BuildingSMART

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buildingSMART, formerly the International Alliance for Interoperability (IAI), is an international organisation which aims to improve the exchange of information between software applications used in the construction industry. It has developed Industry Foundation Classes (IFCs) as a neutral and open specification for Building Information Models (BIM).

History[edit]

The IAI started in 1994[1] as an industry consortium of 12 US companies invited by Autodesk to advise on developing a set of C++ classes to support integrated application development. The other founding members were AT&T; ARCHIBUS; Carrier Corporation; Hellmuth, Obata & Kassabaum (HOK); Honeywell; Jaros, Baum & Bolles (JB&B); Lawrence Berkeley Laboratory; Primavera Systems; Softdesk; Timberline Software Corp; and Tishman Research Corp (part of Tishman Realty & Construction).[2] The new technology was first demonstrated in June 1995 in Atlanta at A/E/C SYSTEMS '95.[2]

This Industry Alliance for Interoperability opened membership to all interested parties in September 1995[3][4] and in 1997 was renamed the International Alliance for Interoperability as Autodesk users insisted that the IFCs should be non-proprietary and urged development of the IFC standard.[5] It was reconstituted as a not-for-profit industry-led organisation, promoting the Industry Foundation Class (IFC) as a neutral product model supporting the building lifecycle.[6]

In 2005, partly because its members felt the IAI name was too long and complex for people to understand, it was renamed buildingSMART.[6] It has regional chapters in Europe, North America, Australia, Asia and the Middle East.

Activities[edit]

BuildingSMART says[7] it develops and maintains international standards for openBIM, combining:

  • buildingSMART Processes - information delivery manuals
  • buildingSMART Data Dictionary - it maintains the International Framework for Dictionaries (IFD) Library
  • buildingSMART Data model - the organisation manages the software-neutral Industry Foundation Classes (IFC) data model

Chapters[edit]

BuildingSMART has several chapters around the world.[8]

  • Australasia
  • Benelux
  • Canada
  • China
  • Finland
  • France
  • German speaking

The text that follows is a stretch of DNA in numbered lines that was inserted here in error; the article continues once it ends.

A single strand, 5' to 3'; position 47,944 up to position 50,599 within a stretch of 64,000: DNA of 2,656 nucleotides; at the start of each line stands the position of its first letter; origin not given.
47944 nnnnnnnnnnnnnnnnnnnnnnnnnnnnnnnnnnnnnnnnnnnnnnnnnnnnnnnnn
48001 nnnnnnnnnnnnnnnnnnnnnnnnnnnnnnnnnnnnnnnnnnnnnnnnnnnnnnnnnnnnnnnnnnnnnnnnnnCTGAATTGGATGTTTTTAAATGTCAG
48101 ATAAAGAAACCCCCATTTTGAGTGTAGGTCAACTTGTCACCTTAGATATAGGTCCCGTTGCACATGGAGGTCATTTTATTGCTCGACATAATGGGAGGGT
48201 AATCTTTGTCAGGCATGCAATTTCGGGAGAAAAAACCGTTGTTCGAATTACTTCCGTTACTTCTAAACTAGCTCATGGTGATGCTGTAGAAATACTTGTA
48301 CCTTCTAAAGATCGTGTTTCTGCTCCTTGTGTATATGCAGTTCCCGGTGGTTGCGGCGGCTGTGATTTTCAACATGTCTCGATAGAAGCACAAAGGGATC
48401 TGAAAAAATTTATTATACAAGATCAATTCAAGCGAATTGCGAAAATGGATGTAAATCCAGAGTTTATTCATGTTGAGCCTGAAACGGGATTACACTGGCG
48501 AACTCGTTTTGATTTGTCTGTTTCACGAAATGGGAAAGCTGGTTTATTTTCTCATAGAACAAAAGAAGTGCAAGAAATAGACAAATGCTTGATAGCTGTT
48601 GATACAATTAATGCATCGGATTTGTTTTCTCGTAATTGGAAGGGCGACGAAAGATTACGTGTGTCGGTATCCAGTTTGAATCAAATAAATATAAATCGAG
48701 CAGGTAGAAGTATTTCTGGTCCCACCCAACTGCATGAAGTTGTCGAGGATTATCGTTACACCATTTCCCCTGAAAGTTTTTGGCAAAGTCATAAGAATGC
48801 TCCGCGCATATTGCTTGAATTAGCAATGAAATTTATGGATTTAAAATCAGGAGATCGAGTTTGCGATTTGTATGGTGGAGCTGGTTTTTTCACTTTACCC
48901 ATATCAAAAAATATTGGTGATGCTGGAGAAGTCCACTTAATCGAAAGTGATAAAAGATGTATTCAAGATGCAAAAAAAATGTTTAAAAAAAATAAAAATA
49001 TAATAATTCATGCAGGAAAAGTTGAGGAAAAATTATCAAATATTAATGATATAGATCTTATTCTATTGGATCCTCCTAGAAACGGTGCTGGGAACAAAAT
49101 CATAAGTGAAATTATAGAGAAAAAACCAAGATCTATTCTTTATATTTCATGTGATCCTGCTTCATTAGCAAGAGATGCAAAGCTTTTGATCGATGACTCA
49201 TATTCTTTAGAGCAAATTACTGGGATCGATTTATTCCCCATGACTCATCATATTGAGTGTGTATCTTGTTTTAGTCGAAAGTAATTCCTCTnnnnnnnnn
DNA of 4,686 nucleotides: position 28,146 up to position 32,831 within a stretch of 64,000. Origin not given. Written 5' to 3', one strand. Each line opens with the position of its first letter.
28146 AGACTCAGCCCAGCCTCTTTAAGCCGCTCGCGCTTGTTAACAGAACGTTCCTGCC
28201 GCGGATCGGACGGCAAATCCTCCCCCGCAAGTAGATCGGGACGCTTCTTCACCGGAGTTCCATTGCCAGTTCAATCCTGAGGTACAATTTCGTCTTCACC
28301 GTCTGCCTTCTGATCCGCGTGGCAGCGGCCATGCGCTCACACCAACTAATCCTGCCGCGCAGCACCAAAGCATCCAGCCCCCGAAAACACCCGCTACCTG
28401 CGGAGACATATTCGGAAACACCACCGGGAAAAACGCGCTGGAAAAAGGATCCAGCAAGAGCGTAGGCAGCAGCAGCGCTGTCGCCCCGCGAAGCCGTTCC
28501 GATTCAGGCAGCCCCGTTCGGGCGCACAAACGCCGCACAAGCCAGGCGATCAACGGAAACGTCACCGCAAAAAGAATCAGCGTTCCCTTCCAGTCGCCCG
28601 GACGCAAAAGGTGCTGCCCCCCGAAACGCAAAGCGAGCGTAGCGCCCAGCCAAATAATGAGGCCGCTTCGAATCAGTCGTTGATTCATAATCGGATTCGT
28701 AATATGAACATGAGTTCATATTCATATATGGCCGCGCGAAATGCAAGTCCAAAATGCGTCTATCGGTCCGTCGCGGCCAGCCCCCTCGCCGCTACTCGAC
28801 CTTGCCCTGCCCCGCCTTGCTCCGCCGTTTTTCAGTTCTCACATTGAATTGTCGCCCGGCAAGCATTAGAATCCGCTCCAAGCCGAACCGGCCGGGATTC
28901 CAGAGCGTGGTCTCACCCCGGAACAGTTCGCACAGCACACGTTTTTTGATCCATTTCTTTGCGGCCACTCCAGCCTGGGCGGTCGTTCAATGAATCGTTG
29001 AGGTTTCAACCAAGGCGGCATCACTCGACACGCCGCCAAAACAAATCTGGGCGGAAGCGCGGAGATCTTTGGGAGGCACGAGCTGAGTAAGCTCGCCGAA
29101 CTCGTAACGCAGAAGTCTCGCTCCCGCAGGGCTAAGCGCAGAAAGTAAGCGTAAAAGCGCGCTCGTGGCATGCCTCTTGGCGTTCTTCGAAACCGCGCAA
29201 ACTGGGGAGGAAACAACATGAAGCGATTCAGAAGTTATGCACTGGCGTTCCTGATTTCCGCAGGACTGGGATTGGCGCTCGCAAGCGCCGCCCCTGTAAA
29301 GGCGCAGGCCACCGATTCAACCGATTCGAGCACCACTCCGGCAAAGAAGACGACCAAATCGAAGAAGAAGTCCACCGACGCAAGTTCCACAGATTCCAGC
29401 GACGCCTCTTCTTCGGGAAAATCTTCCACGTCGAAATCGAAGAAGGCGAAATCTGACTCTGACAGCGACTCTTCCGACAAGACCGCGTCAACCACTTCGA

• Hong Kong
  • Italy
  • Japan
  • Korea
  • Malaysia
  • Nordic
  • North America
  • Norway
  • Singapore
  • Spain
  • Switzerland
  • UK & Ireland

External links[edit]

References[edit]

  1. ^ Bazjanac, V. and Crawley, D.B. (1997) The implementation of Industry Foundation Classes in simulation tools for the building industry - http://www.inive.org/members_area/medias/pdf/Inive/IBPSA/UFSC585.pdf (accessed: 6 February 2012)
  2. ^ a b A/E/C Industry Alliance for Interoperability Links Building Industry Professions AT&T, Carrier Corp., Honeywell, Inc. and HOK Among Founding Members. 17 April 1995. http://www.thefreelibrary.com/A%2FE%2FC+Industry+Alliance+for+Interoperability+Links+Building+Industry...-a016817760 (accessed: 6 February 2012)
  3. ^ Amor, Robert (1997) Product Models in Design and Engineering, Building Research Establishment, UK
  4. ^ Graphisoft joins industry alliance for interoperability, 6 August 1996 - http://www.graphisoft.com/community/press_zone/iai.html.html (accessed: 6 February 2012)
  5. ^ Drogemuller, Robin (2009) Can B.I.M be civil? Queensland Roads(7). pp. 47-55 - http://eprints.qut.edu.au/27991/1/27991.pdf (accessed: 6 February 2012)
  6. ^ a b Eastman, Charles M., and Eastman, Chuck (2008) BIM handbook: a guide to building information modeling for owners, managers, designers, engineers, and contractors John Wiley & Sons, pp.72-73.
  7. ^ What we do - http://buildingsmart.org/
  8. ^ BuildingSMART chapters - http://buildingsmart.com/organization/chapters